Mr Ward was only given a 600ml bottle of water and a pie for the journey – a journey in 42C heat in which the Global Solutions Ltd (GSL) officers responsible for transporting Mr Ward from Laverton to Kalgoorlie did not pause for a rest stop… until they heard a ‘thump’.

This ‘thump’ was Mr Ward collapsing in the back of the van as it neared Kalgoorlie. He died soon afterwards at the Kalgoorlie Regional Hospital.

Mark Binns sent these pictures of the rally held in Perth on Friday 3 April 2009.

Join the call for:
  • An end to deaths in custody.
  • The GSL security guards to be stood down.
  • Those responsible for Mr Ward’s death to be charged.
  • Compensation for the family of Mr Ward.
  • The use of air transport or video conferencing instead of long road journeys.
  • Health checks for detainees by medical practitioners prior to transportation.
  • Immediate upgrades to and regular checks of detainee transport vehicles.
  • A review of bail terms to avoid unnecessary detention.
  • An end to the privatization of custodial services.

To learn more about the campaign for Mr Ward please contactThe Deaths in Custody Watch Committee (WA) Inc.

John Pat

John Pat died in Roeburn, Western Australia in 1983. When the off-duty police officers initially found responsible for kicking him to death were not punished, the outrage felt by his family and others brought them together with other Aboriginal families who had lost loved ones - including the Murray family - so that eventually their actions in protests and political pressure instigated the Royal Commission into Aboriginal Deaths in Custody.

Some articles on the John Pat case appear in back copies of the Green Left Weekly.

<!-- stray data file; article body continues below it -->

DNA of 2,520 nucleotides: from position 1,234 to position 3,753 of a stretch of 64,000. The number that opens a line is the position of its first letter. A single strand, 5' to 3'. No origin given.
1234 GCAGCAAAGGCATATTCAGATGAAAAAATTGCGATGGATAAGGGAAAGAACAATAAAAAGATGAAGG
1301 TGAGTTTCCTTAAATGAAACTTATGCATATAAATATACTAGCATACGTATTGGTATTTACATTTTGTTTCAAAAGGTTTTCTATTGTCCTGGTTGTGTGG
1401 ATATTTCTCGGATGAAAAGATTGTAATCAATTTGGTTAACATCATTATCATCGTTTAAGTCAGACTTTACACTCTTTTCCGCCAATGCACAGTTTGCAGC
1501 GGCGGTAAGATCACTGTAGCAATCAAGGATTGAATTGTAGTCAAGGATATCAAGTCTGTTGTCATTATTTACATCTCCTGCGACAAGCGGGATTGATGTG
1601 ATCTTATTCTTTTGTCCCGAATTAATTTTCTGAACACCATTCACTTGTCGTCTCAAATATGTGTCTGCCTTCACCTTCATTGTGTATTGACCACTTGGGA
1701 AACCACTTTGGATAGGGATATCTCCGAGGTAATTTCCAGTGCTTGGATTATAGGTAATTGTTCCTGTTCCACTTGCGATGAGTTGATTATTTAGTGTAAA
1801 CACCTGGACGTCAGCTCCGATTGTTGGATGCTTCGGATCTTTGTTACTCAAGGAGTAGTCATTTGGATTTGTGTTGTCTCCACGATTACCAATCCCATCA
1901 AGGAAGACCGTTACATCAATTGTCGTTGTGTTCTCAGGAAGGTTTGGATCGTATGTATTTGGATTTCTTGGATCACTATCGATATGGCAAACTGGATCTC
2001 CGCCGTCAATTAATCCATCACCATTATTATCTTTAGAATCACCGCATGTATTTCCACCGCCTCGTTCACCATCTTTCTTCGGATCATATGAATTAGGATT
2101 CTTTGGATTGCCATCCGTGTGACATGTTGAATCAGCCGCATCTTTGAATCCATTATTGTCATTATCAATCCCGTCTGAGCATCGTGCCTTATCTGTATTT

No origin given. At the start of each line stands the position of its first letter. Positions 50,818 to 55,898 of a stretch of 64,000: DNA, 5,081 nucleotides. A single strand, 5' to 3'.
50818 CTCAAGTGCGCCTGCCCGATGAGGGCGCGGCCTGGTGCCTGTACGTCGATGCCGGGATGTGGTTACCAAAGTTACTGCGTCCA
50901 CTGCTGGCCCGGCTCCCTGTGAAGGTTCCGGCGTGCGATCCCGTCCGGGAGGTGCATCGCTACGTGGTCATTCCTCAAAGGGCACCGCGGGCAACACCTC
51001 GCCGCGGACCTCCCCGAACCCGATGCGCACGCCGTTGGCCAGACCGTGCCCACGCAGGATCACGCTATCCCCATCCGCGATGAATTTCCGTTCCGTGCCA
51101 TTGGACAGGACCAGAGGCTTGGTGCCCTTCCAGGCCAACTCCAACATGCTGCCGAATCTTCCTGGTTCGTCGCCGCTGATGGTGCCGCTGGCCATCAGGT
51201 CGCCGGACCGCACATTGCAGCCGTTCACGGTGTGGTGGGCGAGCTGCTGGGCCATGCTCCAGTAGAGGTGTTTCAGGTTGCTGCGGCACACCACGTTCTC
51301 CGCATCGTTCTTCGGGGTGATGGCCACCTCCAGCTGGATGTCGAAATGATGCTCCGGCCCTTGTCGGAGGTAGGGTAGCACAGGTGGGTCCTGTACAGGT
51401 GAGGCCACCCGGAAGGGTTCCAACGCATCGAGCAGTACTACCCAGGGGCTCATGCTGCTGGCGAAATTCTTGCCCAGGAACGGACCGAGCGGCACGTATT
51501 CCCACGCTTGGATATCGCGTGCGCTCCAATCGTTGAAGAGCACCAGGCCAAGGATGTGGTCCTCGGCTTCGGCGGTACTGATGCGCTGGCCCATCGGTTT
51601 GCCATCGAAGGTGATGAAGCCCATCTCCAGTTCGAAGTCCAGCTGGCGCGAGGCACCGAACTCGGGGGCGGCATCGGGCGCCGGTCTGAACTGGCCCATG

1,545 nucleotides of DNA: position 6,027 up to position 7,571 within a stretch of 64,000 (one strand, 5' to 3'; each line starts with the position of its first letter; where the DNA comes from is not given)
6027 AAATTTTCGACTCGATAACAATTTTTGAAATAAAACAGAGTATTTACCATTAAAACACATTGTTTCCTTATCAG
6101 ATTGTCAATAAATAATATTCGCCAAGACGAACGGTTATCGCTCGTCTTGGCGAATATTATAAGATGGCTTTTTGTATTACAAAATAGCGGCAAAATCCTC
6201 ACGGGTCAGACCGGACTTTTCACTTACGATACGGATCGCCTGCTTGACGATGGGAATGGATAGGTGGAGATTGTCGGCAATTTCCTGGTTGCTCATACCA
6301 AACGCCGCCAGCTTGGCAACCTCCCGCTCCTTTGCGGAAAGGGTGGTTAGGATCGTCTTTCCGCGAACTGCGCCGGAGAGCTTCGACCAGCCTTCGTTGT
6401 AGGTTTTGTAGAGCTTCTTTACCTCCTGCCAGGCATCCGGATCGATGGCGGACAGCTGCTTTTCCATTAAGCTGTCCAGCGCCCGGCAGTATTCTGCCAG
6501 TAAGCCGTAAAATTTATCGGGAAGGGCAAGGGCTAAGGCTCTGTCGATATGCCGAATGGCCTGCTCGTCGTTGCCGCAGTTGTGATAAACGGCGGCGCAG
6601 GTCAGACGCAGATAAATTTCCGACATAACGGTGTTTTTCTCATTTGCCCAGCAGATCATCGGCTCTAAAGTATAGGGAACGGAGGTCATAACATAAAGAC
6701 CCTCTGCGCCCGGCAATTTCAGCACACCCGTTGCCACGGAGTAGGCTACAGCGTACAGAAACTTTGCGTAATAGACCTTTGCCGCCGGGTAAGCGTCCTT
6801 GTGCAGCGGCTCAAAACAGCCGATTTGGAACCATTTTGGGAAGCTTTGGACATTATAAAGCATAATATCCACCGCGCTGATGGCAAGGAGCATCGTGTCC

The Alternative Law Journal has an article by Jeannine Purdy called ‘Royal commissions and omissions. The Royal Commission into Aboriginal Deaths in Custody and the death of John Pat’. (Alternative Law Journal, vol. 17, no. 1, Feb 1992, pp. 32–33) which is available from the ALJ (AU$8.80).

Douglas Scott

Douglas Scott's death was also examined by the RCIADIC. Doubts regarding the efficacy of its investigation still linger. Douglas' widow, Letty Scott, has remained resolute in her determination to find out what happened to her husband, including the exhumation of Douglas’s remains – with surprising results.

ABC News Story

ABC News Story Two

Letty Scott passed away in February 2008.

Letty's fight is not forgotten.

Her sister Rhubee Neale is an artist and singer/ songwriter. You can learn more about her here.

Wendy Hancock

Wendy Hancock died in Mullawa Prison, NSW Australia in 2005. She was supposed to be in a safe cell, with no hanging points. She was supposed to on five-minute observations. The Prison Service's failure to ensure these and other recommendations were followed meant that Wendy was able to take her own life. I have written a series articles on this subject for the Koori Mail.

You can also read them here.

Article One

Article Two

Article Three

Article Four

T.J. Hickey

T.J. Hickey died after crashing his bike. Doubt exists as to whether he crashed trying to avoid being pursued by police, or because he thought he was being pursued by police. Community outrage following his death lead to rioting in the Sydney suburb of Redfern.

Links to some articles on the case follow:

Sydney Morning Herald Editorial

4 Corners ABC-TV Investigative Report on the Redfern Riot.

Numerous other articles are available online.

Mulrunji (Cameron Doomadgee)

Mulrunji died in Palm Island Lockup in 2004. The failure of the Queensland Director of Public Prosecutions to charge the police officer found by the Queensland Coroner to be responsible for his unnecessary death has outraged many people. Many articles are available online.

Information on the case can be found in the book The Tall Man by Chloe Hooper.